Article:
Don’t Be Afraid to File a Civil Worker’s Comp Case

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Don’t Be Afraid to File a Civil Worker’s Comp Case

iStock_000009703092_SmallThousands of people each year are injured on the job. Thousands of employers each year neglect the injured person’s medical recovery expense. If you have been injured at work, and your employer did not cover for your medical expense, you have an excellent civil case to retaliate.  (*Note:  This does not imply to individual contractors).

 What is Workers’ Compensation?

Workers’ compensation is a “no fault” insurance program that provides the following benefits to employees who suffer job-related injuries or illnesses.

-Medical Benefits

-Temporary Total Benefits

-Permanent Partial Benefits

-Permanent Total Benefits

It also provides death benefits to dependents of workers who have died as a result of their employment

NJ State Law on Worker’s Comp Negligence: 34:15-1.

Employees’ right to recover for negligent injury; willful negligence as defense; jury question. When personal injury is caused to an employee by accident arising out of and in the course of his employment, of which the actual or lawfully imputed negligence of the employer is the natural and proximate cause, he shall receive compensation therefor from his employer, provided the employee was himself not willfully negligent at the time of receiving such injury, and the question of whether the employee was willfully negligent shall be one of fact to be submitted to the jury, subject to the usual superintending powers of a court to set aside a verdict rendered contrary to the evidence.

Negligence by the employer can lead to a civil case in law division of the Superior Court of New Jersey. The majority of work related injuries are filed through the workers’ compensation court system which is governed by the New Jersey Department of Labor. Most cases filed by the employee in workers’ compensation court against the employer lead to benefits to that employee. Those benefits may take the form of a cash settlement, temporary benefits for time missed due to injury and medical treatment for on the job injuries paid 100% by the employer (generally the employer’s workers’ compensation carrier). Corey Morano specializes in defending Worker’s Comp Cases you rightfully deserve to win.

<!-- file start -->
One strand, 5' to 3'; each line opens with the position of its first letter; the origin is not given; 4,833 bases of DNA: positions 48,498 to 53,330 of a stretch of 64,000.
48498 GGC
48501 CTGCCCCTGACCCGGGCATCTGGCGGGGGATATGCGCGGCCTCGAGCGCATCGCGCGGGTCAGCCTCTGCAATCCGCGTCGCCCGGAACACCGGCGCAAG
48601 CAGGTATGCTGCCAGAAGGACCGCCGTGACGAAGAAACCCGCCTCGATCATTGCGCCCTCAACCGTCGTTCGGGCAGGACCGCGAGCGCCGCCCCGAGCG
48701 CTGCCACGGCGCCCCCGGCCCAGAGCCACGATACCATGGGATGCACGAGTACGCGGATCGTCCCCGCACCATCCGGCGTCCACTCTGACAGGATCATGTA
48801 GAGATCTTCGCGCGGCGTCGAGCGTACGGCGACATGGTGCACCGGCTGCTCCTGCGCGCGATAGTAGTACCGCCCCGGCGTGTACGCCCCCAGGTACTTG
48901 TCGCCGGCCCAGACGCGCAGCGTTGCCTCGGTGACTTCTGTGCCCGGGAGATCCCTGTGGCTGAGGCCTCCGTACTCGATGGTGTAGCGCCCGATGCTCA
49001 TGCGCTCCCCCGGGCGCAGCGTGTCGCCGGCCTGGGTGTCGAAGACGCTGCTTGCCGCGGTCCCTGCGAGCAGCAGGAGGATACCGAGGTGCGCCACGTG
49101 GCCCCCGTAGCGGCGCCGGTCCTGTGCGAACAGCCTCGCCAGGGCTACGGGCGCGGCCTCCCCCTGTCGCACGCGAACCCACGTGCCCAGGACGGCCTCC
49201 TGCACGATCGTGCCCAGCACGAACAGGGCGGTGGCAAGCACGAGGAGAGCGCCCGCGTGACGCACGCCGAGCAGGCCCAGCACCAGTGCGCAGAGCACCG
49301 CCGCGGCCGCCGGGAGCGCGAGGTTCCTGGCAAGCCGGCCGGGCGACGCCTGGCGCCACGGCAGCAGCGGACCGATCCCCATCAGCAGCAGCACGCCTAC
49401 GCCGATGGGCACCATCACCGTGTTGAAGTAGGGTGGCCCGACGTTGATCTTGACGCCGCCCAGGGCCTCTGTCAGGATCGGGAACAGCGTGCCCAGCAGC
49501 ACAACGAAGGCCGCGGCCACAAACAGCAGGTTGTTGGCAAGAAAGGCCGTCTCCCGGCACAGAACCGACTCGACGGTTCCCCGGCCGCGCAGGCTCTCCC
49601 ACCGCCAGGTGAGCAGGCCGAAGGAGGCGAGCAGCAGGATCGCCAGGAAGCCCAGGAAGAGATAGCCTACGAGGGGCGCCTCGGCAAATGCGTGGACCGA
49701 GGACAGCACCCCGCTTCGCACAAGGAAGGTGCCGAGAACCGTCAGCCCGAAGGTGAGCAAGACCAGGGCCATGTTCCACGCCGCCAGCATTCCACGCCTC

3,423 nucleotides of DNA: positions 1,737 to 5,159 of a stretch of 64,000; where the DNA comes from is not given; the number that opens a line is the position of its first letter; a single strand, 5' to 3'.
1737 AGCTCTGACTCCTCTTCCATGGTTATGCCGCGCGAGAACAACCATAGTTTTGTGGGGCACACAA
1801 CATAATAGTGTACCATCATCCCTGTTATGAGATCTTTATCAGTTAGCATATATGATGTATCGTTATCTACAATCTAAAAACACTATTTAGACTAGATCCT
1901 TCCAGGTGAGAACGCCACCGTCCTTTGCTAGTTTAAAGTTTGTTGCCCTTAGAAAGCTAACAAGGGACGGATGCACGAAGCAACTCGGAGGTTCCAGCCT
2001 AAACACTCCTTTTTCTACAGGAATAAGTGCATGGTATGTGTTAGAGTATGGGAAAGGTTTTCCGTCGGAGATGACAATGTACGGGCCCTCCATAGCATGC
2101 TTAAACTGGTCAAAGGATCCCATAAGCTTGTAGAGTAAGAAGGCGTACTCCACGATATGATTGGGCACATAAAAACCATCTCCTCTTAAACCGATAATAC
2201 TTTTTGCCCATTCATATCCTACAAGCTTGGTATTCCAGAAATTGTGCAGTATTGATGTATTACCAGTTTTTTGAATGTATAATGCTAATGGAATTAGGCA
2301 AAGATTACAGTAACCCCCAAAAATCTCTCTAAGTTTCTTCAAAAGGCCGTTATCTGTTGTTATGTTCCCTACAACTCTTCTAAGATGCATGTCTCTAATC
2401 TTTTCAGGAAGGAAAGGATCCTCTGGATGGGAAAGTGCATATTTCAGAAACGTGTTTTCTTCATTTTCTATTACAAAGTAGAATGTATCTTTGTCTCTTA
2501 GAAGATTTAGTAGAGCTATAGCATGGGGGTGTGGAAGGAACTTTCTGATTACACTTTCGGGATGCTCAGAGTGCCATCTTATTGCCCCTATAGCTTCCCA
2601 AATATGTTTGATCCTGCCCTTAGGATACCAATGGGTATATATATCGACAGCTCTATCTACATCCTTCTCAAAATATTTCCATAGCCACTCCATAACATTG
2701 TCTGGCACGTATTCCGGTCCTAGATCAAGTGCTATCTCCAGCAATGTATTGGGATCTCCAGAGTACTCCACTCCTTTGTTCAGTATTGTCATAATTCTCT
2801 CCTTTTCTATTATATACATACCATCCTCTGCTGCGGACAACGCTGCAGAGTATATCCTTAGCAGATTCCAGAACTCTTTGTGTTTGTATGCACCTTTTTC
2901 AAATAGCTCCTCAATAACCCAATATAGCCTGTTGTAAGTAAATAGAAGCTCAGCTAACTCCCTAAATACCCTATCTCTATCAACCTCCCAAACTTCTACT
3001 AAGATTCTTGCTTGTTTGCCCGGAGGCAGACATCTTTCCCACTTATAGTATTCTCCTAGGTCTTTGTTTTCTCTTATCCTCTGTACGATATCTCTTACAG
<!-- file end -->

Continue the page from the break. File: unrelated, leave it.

If you’ve been neglected from worker’s compensation, you must take action.  Not only is it immoral for an employer to neglect you, it is against NJ State Law!  At the Morano Firm, we are strongly committed to defending clients who have been wrongfully neglected by their employers for injury benefits.  If you’ve been injured at work and believe you’ve been neglected by your employer to pay for your medical expense, Call The Morano Law Firm LLC Today: 201-598-5019 for a no cost, no obligation meeting to discuss your individual case.

The New Jersey Workers’ Compensation Act

The NJ Workers’ Compensation Act (“Act”), N.J.S.A. 34:15-7, et seq., creates a state remedy where workers are compensated for injuries sustained during the course of employment. N.J.S.A. 34-15-1 states

 

When personal injury is caused to an employee by accident arising out of and in the course of his employment, of which the actual or lawfully imputed negligence of the employer is the natural and proximate cause, he shall receive compensation therefor from his employer, provided the employee was himself not willfully negligent at the time of receiving such injury, and the question of whether the employee was willfully negligent shall be one of fact to be submitted to the jury, subject to the usual superintending powers of a court to set aside a verdict rendered contrary to the evidence.